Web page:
Even as the coronavirus continues to wreak havoc on the industry after industry, some companies are enjoying unprecedented growth. While there are always winners and losers in the business world, lately, there have been some strange developments in Japan. Due to extraordinary losses, there is talk of unlikely bedfellows JAL and long-time rival ANA teaming up. Former industry bellwethers like cosmetics giant Shiseido have been temporarily knocked off their pedestal, while previously underperforming businesses like McDonald’s Japan are recording record sales and profits. Others like Nintendo have been given a boost by the trend for people to ride out the coronavirus while staying at home. What is going on? Let’s take a closer look at some of the latest developments during these tumultuous times to better understand how things may turn out when we conquer Covid and the dust settles.
Japan’s Airline Giants Could Merge…Really?
Japanese businesspeople often identify as either “JAL-ha” (JAL派) or “Zenniku-ha” (全日空派), meaning that they either have a preference for flying on Japan Airlines (JAL) or All Nippon Airways (ANA). ANA is known as “Zenniku” in Japanese. JAL and ANA are really the only options for business travel unless you are willing to put up with various minor inconveniences and the common practice of nickel and diming for just about every value-added service by Japan’s “low cost carriers” (called “LCCs” in Japanese). Thus, JAL and ANA have long been rivals both in the domestic market and on international routes.
What Do the Numbers Show?
It’s bad—real bad. Along with all of their competitors in the airline industry, the coronavirus has decimated the bottom line at both JAL and ANA. JAL is expected to have a final loss of 240-270 billion JPY (approximately US $2.3 ~ $2.6 billion) in the fiscal year ending March 2021. ANA is expected to do far worse. Consolidated financial results for the fiscal year ending in March 2021 are expected to be a record negative of 510 billion JPY ($4.9 billion).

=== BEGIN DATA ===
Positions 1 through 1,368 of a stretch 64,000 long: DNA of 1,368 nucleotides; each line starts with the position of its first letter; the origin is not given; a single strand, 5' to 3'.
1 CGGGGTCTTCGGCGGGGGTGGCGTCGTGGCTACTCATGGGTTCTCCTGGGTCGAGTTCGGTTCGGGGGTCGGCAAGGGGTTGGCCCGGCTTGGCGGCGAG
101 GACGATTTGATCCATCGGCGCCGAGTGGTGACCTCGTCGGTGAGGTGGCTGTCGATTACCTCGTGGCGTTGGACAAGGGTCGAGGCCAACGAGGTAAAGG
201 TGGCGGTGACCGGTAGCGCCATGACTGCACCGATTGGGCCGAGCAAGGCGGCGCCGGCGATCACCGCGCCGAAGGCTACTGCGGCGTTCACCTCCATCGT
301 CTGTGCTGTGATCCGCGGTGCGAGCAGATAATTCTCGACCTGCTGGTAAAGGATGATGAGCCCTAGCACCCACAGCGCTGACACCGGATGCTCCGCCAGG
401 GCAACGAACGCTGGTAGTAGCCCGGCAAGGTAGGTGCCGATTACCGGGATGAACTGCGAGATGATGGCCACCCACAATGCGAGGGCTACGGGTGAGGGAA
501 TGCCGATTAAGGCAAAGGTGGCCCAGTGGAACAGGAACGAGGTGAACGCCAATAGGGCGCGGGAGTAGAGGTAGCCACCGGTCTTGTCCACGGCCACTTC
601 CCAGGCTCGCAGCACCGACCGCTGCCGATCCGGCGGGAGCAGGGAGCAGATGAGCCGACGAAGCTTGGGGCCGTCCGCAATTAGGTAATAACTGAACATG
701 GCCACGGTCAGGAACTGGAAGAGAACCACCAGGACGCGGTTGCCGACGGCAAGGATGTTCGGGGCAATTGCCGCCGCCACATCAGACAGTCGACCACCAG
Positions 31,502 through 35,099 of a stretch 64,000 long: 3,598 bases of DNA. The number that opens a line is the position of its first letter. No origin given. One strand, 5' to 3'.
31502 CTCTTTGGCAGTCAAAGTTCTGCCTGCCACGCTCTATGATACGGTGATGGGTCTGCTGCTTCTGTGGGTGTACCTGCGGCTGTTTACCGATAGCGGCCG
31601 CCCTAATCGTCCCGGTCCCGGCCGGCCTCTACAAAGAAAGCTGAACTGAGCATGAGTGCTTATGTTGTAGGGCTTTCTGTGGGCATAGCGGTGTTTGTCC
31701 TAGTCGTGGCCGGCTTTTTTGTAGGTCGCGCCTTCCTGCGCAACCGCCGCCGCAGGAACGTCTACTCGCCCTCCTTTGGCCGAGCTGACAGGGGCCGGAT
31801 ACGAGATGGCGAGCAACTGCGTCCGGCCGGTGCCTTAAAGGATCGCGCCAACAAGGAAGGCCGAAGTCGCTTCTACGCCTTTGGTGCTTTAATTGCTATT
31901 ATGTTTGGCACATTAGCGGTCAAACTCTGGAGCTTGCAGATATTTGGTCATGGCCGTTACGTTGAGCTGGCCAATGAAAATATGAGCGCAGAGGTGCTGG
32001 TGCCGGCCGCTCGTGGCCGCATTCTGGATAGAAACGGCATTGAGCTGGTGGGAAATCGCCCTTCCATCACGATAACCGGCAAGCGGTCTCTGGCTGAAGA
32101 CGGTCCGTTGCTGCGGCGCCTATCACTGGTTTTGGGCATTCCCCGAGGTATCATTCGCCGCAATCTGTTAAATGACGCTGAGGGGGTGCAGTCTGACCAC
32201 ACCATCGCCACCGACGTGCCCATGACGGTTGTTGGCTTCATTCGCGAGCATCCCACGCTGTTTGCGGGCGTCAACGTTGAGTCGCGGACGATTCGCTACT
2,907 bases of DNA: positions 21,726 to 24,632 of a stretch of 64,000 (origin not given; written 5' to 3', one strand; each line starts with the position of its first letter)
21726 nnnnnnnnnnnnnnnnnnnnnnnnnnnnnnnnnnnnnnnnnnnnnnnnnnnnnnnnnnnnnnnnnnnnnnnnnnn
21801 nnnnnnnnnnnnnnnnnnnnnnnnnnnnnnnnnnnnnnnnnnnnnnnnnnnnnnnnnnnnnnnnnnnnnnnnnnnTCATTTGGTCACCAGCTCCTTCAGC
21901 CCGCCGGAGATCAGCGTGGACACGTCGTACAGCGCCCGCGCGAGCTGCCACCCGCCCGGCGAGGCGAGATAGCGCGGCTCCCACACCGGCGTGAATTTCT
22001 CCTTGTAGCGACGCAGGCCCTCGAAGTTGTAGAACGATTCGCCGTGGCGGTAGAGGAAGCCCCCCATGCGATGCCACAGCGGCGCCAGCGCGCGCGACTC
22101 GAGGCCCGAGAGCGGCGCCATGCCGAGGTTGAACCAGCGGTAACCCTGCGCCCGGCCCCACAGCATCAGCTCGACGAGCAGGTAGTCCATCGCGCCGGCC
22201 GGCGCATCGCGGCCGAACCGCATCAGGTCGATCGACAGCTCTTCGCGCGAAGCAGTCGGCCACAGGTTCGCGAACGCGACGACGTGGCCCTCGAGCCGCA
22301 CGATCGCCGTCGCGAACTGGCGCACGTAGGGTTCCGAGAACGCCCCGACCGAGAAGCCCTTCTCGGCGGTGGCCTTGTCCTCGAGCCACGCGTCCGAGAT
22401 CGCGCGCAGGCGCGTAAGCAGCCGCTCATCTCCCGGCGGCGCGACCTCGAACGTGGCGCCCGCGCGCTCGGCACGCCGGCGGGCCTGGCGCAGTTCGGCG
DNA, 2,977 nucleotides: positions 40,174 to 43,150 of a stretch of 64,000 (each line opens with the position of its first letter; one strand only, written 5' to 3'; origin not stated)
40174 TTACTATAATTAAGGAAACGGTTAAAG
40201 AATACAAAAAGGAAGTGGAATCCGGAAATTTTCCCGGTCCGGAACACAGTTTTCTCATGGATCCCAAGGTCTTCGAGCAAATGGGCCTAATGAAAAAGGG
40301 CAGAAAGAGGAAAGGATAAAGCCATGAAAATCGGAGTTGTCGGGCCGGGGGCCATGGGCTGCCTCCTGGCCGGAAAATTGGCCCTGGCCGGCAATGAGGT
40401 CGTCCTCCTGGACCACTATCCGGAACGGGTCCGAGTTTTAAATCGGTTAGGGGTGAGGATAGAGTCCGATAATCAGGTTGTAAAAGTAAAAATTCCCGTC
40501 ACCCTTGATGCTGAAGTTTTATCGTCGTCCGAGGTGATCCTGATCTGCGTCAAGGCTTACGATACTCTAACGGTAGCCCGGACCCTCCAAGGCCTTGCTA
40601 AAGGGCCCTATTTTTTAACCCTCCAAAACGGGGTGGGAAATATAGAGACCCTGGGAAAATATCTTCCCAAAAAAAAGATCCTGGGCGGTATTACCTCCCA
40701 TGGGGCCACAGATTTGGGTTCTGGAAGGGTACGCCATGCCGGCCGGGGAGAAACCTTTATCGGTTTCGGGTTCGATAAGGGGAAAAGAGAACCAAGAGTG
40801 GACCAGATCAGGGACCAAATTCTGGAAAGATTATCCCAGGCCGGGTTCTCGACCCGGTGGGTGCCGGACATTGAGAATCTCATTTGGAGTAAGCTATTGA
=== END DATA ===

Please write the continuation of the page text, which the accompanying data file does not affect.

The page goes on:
Clearly, these results are not sustainable. While domestic demand is also way down, the real problem for both firms is related to the almost complete suspension of international flights. ANA is instituting massive cost-cutting measures, including streamlining more than half of its fleet and eliminating all winter bonuses. Both airlines are also seconding thousands of their employees to businesses in other industries. Even if the demand for domestic flights gradually recovers in the near future, few expect demand for international travel to get back to pre-Covid levels at any point soon. If the coronavirus—including its new variants—can not be contained soon, negative operating profits on international flights may, in fact, result in an across-the-board restructuring of both airlines.
Rumors on the Street
Both airlines must reduce their fixed costs dramatically. Everything is, apparently, on the table. The management teams at both firms are attempting to cut costs by reducing the number of flights, equipment, and personnel. Despite the intense rivalry between JAL and ANA, there have even been rumors since last summer that the two airlines may end up somehow merging their international businesses to try to break even.
Such a dramatic move would, however, not be easy. There is a huge difference in the corporate culture among these two firms. For example, ANA is said to operate according to a male-dominated culture in which female employees are encouraged to leave by their mid-thirties. There are, apparently, fewer issues with gender equality at JAL. It abolished age limits on personnel decades ago. Crew members are allowed to continue working after marriage and maternity leave. Corporate culture is, naturally, only one aspect that the two airlines would need to reconcile in the event of a merger or some sort of cooperative agreement.
Like a chapter out of the hit Japanese TV show Hanzawa Naoki, the Japanese government may, in fact, be encouraging discussions behind the scenes. There is precedent for the potential of a merger between JAL and ANA. In neighboring South Korea, the national carrier, Korean Air, will soon merge with Asiana Airlines. This impending marriage of two rivals was, apparently, coordinated by the government of South Korea. Therefore, we will have to keep a close eye on Japan’s aviation sector to see what happens.
The airlines are hardly alone with their struggle in the Covid economy. Long a giant in Japan’s ultra-competitive cosmetics industry, Shiseido now finds itself in dire straights.
Shiseido May Need a Face Lift
The numbers are grim. Shiseido announced on February 9 that its consolidated financial results for the fiscal year ending December 2020 (January to December 2020) are as follows:
Sales: Decreased by 18.6% year on year to 920.8 billion JPY ($8.8 billion)
Operating Income: Decreased by 86.9% to 14.9 billion JPY ($143 million)
Negative Bottom Line: In the red by 11.6 billion JPY ($111 million) vs. a surplus of 73.5 billion JPY ($703 million) in the previous fiscal year.
What Is Causing the Mascara to Run?